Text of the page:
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Blowin' in the Wind, Issue #081 Winter jokes - March 1, 2011
February 28, 2011
Hello ,

Weather Patterns - El Nino and La Nina

The clouds in the sky, the temperature of the ocean waters, the temperature of the Earth itself, the El Nino and La Nina cycle and the sunlight all play a major role in weather patterns. Whenever there is a major change such as floods in areas that are usually dry, winters that are extraordinarily wet or cold and summers that are unusually warmer or cooler than normal, we are seeing the effects of El Nino and La Nina. These two weather patterns together form what is known as the El Nino Southern Oscillation (ENSO) phenomenon.

Every five years or so the tropical area of the Pacific Ocean experiences the El Nino and La Nina weather patterns. When the eastern tropics of the Pacific start warming at least 0.5C (0.9F) or cools the same amount lasting anywhere from nine months to two years, the ENSO patterns emerge. This effect will "play" with the weather all around the world from New Zealand to England, from America to China. Not a single area of Earth will be unaffected.

What happens here?

In the United States the National Oceanic Atmospheric Administration (NOAA) has been doing research since the 1980's on the ENSO phenomenon. The Southern Oscillation is the atmospheric portion of the pattern, while El Nino is the oceanic and Earthbound portion. When convection and cloud formation take place, the heat exchange from the atmosphere to the Earth's surface goes into a flux.

How it works

Rainfall and cloud cover shift as the ocean warms over the eastern and central equatorial regions of the Pacific rather than the standard equatorial Indian and west Pacific regions. During a La Nina event, the opposite will take place.

While on paper this looks to be mildly different, the results in real life can be devastating. Flooding occurs in areas like the Midwestern United States, the Western United States, Asia, Australia and several other areas of the world when ENSO has its teeth bared. Kind of gives a whole new meaning to the song lyrics "row, row, row your boat.." doesn't it? Row, row, row your home gently down the stream... nope, just doesn't seem "merry" at all. Areas in these parts of the planet have experienced floods where dry land has always been.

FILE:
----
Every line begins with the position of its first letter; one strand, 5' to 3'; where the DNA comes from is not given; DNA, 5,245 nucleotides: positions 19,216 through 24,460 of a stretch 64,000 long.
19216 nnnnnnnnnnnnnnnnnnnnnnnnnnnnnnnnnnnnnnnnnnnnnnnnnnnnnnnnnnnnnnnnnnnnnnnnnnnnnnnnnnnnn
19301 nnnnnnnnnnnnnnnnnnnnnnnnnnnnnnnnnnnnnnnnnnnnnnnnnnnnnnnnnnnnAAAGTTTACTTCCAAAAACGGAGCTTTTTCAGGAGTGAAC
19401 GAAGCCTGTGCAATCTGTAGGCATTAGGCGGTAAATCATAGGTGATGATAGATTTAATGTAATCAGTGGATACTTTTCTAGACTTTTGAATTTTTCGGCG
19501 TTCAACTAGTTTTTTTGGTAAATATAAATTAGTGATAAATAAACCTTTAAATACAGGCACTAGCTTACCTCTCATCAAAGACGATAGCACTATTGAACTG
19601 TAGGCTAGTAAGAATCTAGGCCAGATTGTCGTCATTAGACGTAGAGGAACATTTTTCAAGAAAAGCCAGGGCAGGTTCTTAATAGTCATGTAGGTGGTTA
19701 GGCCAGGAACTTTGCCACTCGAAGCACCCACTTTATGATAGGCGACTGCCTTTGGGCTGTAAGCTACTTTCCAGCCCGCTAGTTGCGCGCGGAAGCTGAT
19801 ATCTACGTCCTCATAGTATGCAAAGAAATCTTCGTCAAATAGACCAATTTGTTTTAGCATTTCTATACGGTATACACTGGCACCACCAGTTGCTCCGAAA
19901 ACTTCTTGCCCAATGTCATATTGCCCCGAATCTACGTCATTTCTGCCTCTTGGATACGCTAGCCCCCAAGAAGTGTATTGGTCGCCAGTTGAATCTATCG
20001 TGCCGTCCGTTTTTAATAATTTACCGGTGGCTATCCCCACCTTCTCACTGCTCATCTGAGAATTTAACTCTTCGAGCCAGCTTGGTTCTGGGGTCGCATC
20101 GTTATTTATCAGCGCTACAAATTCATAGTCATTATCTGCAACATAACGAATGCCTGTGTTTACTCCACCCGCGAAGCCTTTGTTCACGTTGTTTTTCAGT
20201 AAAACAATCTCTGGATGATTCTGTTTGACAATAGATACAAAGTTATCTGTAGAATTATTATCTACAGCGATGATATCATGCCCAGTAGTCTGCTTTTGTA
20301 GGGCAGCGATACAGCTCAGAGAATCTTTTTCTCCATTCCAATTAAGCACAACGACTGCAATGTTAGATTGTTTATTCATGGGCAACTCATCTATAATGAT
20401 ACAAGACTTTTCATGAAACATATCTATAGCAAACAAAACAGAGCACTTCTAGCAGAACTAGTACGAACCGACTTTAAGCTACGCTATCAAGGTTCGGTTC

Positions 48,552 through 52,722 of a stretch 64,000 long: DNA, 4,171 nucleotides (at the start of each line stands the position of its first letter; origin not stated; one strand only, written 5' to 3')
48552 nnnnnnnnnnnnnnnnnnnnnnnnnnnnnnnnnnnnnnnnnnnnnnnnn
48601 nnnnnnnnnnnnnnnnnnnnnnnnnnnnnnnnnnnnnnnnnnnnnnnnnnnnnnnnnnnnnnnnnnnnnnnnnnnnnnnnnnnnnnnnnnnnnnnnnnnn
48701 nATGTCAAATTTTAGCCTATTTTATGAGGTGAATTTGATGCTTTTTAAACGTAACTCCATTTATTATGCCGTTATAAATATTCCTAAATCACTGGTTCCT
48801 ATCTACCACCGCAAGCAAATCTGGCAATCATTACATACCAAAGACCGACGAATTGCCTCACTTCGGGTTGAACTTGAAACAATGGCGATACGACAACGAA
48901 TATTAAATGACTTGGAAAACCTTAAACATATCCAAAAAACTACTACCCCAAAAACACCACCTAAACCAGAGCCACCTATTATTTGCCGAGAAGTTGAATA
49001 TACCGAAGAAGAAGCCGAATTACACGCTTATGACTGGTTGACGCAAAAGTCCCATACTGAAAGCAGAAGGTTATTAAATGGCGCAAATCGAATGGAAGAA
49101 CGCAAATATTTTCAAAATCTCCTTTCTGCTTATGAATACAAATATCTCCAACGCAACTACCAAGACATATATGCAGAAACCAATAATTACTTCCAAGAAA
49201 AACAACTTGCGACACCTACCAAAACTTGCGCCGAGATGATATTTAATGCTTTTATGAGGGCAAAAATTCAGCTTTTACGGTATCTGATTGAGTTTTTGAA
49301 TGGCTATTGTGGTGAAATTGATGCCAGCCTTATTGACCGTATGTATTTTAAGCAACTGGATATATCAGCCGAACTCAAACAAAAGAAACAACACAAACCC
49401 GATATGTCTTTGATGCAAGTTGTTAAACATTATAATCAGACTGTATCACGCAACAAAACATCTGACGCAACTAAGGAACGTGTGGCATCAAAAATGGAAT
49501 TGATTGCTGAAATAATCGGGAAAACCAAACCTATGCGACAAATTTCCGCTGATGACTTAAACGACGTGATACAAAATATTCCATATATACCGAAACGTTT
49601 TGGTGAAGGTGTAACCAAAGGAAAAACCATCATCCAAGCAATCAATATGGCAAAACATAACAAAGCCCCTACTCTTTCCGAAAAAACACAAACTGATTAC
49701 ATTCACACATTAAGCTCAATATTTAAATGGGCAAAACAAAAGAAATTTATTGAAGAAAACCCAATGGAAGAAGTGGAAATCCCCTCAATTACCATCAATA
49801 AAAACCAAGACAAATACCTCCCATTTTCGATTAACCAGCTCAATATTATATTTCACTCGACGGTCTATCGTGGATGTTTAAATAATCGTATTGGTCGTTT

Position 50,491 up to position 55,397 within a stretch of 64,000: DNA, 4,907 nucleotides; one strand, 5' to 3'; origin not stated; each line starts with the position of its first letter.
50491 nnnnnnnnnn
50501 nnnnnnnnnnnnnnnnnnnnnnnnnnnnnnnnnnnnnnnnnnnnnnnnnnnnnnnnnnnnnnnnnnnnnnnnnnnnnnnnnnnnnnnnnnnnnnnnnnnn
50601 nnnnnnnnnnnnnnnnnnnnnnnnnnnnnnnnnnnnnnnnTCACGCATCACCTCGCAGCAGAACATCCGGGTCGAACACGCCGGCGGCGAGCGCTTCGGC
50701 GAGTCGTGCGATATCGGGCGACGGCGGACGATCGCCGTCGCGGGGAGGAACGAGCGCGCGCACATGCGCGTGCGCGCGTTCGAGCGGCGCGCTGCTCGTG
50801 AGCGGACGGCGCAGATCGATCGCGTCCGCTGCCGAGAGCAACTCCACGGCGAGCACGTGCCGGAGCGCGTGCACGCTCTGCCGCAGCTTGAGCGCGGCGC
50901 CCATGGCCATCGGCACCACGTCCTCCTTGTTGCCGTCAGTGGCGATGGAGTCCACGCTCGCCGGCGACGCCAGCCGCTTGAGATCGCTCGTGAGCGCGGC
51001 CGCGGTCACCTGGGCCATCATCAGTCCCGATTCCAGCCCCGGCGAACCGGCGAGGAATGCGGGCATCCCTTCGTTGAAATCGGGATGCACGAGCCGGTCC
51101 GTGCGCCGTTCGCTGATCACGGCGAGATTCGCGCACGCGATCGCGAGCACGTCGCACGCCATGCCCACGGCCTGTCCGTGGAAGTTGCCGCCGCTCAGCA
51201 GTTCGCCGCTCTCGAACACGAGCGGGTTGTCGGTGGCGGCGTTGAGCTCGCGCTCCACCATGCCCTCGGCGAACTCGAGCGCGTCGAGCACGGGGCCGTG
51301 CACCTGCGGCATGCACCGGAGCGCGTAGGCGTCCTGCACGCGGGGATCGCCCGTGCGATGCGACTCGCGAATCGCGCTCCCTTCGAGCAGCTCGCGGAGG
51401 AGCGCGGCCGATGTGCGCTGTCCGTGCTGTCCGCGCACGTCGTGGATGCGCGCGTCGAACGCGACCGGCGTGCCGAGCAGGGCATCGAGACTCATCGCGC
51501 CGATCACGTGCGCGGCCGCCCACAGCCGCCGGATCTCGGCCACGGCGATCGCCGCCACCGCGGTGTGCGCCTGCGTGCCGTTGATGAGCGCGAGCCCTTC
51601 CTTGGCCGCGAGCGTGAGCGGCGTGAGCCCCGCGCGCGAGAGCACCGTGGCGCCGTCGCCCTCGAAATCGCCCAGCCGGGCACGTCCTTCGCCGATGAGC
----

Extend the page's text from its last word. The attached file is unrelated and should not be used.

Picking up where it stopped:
The winter of 2011 is one of the worst on record in several parts of the United States, the United Kingdom and other countries like Australia and New Zealand. A new term, thundersnow, was introduced on the East Coast in the U.S.; Britain, Scotland and Ireland had days where they warned people to stay inside unless it was necessary to leave and just as New Zealand and Australia were coming off a period of record flooding, cyclones hit with devastating force. This is all due to ENSO. The earthquake of 2011 had nothing to do with it, though.

The specific things that occur with La Nina are varying. The tropics in the Pacific will be cooler just below the surface and from the east wind and waves come in to bring that coldness to the surface. This can move the jet stream from its normal position to further north or south. It is a combination of all of these things that causes the extreme weather and NOAA is researching to be able to predict these instances.

Weather can impact our daily lives in ways that we cannot see, much less understand fully. The way that the wind blows and where it blows; where the clouds are forming; the temperatures planetwide; and the exchange back and forth from sea to air will dictate our weather patterns. Where and how we live and where and what we eat are hooked up in a never ending natural waltz as the planet dances with its counterpart above to form the weather we see and the land on which we live.

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